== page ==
Next, we create the YAML file myhost.example.com.yaml:

--- !ruby/object:Puppet::Node::Facts
values:
  hostname: myhost
  domain: example.com
  concat_basedir: '/var/lib/puppet/concat'
  kernel: Linux
  osfamily: RedHat
  operatingsystem: RedHat
  operatingsystemrelease: '6.5'
  ipaddress: '10.1.1.1'
  node_tier: uat1

Note carefully the following points about this file’s content:

  • The first line actually matters.  If the three dashes plus the comment are missing, Puppet will not read this file, and your catalog compilation will most likely fail after a cryptic warning that says ‘Host is missing hostname and/or domain’.
  • You must supply both the $::hostname and $::domain facts – or alternatively provide $::fqdn – or you’ll get the same (in this context, slightly less cryptic) warning.
  • Less surprisingly, you’ll need to provide values for all the facts that are actually needed to compile your catalog.  If you have already set up rspec-puppet, you’ll probably have already mentioned all the facts you care about in spec/spec_helper.rb and throughout your rspec examples.

Of course, the easiest way to generate this file is to simply log onto your Puppet Master and get your Puppet Master’s copy!

Other mandatory command line options

Again, because we don’t have a puppet.conf file, our local Puppet Master won’t know about these other crucial settings:

  • $modulepath – the search path to your modules
  • $manifestdir – deprecated in later versions of Puppet after directory environments were introduced. I need to specify this setting as I’m using Puppet 3.3.1; later versions I think you’ll need to specify $manifest instead, but haven’t checked.
  • $hiera_config – the path to your hiera.yaml file

Run the spec_prep rake task

We will need all of our code to be available in a module path that we will pass to the compilation shortly.  I assume that we are using the puppetlabs_spec_helper gem and have rspec-puppet already set up.  The spec_prep task is responsible for making the code available in spec/fixtures/modules by setting up symbolic links.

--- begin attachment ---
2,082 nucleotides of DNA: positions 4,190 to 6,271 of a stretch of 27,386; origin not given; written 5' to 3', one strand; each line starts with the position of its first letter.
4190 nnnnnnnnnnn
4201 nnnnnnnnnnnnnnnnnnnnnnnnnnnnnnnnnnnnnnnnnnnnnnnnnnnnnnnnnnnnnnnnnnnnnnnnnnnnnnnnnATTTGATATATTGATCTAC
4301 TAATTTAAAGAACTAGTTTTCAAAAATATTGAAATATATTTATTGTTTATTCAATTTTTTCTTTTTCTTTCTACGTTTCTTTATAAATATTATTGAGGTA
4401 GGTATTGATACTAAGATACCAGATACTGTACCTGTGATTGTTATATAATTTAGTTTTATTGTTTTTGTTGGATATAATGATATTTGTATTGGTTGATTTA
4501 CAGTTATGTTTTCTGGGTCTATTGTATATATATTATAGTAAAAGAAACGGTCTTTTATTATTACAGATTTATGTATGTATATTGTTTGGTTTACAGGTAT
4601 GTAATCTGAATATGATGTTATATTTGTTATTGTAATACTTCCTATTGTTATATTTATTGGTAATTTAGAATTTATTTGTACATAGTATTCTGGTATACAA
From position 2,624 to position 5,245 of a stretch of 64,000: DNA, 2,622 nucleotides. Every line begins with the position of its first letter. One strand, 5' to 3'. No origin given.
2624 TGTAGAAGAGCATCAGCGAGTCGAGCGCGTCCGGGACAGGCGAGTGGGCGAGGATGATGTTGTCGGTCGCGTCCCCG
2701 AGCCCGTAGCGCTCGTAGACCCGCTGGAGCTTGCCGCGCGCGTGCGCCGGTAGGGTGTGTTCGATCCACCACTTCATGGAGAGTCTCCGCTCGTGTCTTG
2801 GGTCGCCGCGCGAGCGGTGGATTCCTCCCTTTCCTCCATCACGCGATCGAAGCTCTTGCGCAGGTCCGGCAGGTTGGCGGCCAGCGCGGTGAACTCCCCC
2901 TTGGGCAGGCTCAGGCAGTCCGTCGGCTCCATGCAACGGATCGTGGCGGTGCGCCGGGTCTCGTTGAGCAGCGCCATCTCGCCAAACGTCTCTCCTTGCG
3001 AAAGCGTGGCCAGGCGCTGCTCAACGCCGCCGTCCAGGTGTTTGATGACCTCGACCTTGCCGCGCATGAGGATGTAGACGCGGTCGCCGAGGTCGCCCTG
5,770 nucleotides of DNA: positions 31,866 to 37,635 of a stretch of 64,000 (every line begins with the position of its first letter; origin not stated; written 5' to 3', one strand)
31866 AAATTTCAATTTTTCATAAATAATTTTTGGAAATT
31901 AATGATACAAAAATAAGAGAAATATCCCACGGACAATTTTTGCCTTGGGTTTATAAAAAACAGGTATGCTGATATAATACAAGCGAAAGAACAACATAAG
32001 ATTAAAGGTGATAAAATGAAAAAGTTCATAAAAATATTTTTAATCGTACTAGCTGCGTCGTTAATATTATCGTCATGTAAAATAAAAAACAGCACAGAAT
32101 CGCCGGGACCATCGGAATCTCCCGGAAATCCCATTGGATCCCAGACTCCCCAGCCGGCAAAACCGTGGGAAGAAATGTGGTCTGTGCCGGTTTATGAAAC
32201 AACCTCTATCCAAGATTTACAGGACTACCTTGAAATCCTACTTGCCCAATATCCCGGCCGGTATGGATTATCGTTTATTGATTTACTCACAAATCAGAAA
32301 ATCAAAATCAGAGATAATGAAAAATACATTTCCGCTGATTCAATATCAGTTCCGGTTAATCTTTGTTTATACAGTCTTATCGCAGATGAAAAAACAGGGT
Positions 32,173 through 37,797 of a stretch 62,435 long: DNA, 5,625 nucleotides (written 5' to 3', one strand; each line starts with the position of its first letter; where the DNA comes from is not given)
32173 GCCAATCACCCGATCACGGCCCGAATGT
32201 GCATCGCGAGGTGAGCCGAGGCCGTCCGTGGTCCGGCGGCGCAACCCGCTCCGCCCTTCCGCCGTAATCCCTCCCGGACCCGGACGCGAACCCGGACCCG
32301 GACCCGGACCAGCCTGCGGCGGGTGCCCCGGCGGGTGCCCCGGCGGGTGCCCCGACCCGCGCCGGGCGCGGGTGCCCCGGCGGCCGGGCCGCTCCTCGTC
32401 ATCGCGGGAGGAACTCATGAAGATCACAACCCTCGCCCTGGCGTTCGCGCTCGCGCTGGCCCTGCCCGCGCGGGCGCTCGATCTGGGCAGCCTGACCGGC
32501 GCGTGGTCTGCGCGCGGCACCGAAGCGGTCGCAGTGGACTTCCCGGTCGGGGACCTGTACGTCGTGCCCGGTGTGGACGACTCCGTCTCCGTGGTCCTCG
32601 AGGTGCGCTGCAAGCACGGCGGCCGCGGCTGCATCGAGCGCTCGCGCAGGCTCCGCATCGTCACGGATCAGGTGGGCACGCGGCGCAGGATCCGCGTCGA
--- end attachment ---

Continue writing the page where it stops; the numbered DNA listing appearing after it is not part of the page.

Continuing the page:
$ bundle exec rake spec_prep

Actually compiling the catalog

We are now ready to actually compile the catalog:

$ puppet master --modulepath=spec/fixtures/modules --manifestdir=manifests --hiera_config=hiera.yaml --compile myhost.example.com > myhost.json

That’s it!

Well, almost. I also found that the first line of myhost.json is not part of the JSON catalog:

$ cat myhost.json
^[[mNotice: Compiled catalog for myhost.example.com in environment production in 4.93 seconds^[[0m
{
  "document_type": "Catalog",
  "data": {
    "tags": [
      "settings",
...

Naturally, it won’t be valid JSON unless you delete that line.  Has this been fixed in a later version of Puppet?  Not sure yet.  To avoid having to manually delete that line we can pipe through ‘sed 1d’:

$ puppet master --modulepath=spec/fixtures/modules --manifestdir=manifests --hiera_config=hiera.yaml --compile myhost.example.com | sed 1d > myhost.json

Troubleshooting: The cryptic warning

Well, it seems cryptic when you’re inside a debugger for half a day trying to figure out what caused it! If you haven’t composed your facts YAML file properly, or if it’s in the wrong location, you’ll see the following warning:

$ puppet master --modulepath=spec/fixtures/modules --manifestdir=manifests --hiera_config=hiera.yaml --compile myhost.example.com > /dev/null
Warning: Host is missing hostname and/or domain: myhost.example.com

Check the following:

  • That you passed the correct hostname to –compile
  • That your facts YAML file has the correct filename
  • That it is in the correct directory
  • That the first line is correct
  • That you have provided either $::hostname and $::domain, or $::fqdn

And that’s it. In a later post, I’ll show how you can combine all this and use catalog diff while refactoring code.